Sir Cliff Richard has said he thought he was “going to die of a heart attack” after he faced child sexual assault allegations.
The singer, 81, who was never arrested or found guilty and denied the claims, was publicly named over an allegation against him after a police raid on his home in 2014.
He said being falsely accused could “completely destroy you” as he urged people to back the campaign to change the law so suspects have anonymity unless they are charged.
Speaking in the House of Lords on Wednesday, he branded the internet a “disaster area for most people now”, claiming his name will “forever” be on the dark web “as the man accused of the dastardly deed”.
He said at points he would awake with his pulses racing and feared he was “going to die of a heart attack”.
“I can’t express it strongly enough to know what it’s like to be an innocent man and also know that the person that accused you has anonymity in perpetuity,” he said.
“I’m past that terrible time but will I ever get over it? The answer is no.”
Sir Cliff won his privacy case against the BBC over its coverage of a South Yorkshire Police raid on his home in Sunningdale, Berkshire, in August 2014, after a child sex assault allegation.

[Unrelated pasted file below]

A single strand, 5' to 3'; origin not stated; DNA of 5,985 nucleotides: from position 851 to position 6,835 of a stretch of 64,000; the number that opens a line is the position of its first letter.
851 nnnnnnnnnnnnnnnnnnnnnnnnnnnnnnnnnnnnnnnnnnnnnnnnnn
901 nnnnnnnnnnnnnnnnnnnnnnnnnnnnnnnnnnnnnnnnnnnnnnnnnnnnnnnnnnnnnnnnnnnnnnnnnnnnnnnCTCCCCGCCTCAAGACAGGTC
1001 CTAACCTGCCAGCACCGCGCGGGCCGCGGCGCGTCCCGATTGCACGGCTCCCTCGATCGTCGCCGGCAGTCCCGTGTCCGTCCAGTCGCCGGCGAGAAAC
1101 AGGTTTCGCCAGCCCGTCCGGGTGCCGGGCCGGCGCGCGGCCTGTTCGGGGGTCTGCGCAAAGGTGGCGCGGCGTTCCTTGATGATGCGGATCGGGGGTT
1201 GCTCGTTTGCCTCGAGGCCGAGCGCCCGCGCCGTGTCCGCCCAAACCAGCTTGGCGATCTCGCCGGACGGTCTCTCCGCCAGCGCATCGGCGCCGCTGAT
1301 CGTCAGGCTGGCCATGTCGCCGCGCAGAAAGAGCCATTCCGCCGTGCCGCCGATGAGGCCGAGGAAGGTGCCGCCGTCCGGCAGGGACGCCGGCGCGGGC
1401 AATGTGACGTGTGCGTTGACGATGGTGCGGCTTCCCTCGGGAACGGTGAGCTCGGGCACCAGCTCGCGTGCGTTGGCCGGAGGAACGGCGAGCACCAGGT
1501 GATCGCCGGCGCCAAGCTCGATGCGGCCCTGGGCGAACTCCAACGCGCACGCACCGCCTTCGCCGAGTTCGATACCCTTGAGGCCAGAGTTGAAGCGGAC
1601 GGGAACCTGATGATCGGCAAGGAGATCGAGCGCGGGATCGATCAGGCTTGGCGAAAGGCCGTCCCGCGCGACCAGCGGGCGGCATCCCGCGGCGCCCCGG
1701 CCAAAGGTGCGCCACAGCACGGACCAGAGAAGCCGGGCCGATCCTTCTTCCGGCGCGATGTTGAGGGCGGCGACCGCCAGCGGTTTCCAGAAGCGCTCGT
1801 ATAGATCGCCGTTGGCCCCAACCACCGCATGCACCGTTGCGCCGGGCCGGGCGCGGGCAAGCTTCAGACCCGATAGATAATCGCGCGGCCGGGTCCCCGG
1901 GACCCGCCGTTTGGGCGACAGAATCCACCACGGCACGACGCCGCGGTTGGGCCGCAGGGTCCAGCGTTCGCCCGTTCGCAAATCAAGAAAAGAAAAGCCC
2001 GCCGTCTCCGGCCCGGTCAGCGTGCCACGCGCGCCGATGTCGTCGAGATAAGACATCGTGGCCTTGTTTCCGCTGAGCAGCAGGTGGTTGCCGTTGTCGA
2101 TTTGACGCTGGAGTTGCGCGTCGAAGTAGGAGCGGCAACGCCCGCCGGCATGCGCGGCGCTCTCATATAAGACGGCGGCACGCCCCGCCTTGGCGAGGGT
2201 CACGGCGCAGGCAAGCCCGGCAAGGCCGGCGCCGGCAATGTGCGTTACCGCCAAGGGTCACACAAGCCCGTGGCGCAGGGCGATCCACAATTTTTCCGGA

In June 2016 prosecutors announced that he would face no charges.
DJ Paul Gambaccini, who was arrested over assault claims after the Jimmy Savile scandal, spent a year on bail before the case was dropped.
He said he believed the UK was the “most humane country in the world until the events of the last decade proved otherwise”.
Both men were falsely accused of historical sex offences and joined forces with Falsely Accused Individuals for Reform (Fair), a pressure group, to campaign for changes to legislation.
Fair was founded by Daniel Janner QC, a criminal defence barrister. The group wants the amendment to make it an offence in England and Wales for someone to identify or publish information about another person being subject of an investigation “in respect of the alleged commission of a sexual offence” unless charged or if there is a court order permitting this.
When asked whether there was any government backing for the proposals, the audience were told they were likely to face opposition in the Commons and that neither Boris Johnson nor Priti Patel, in previous cabinet roles, had been forthcoming with support.
The group launched a petition in July 2019 making their case for changes to the law.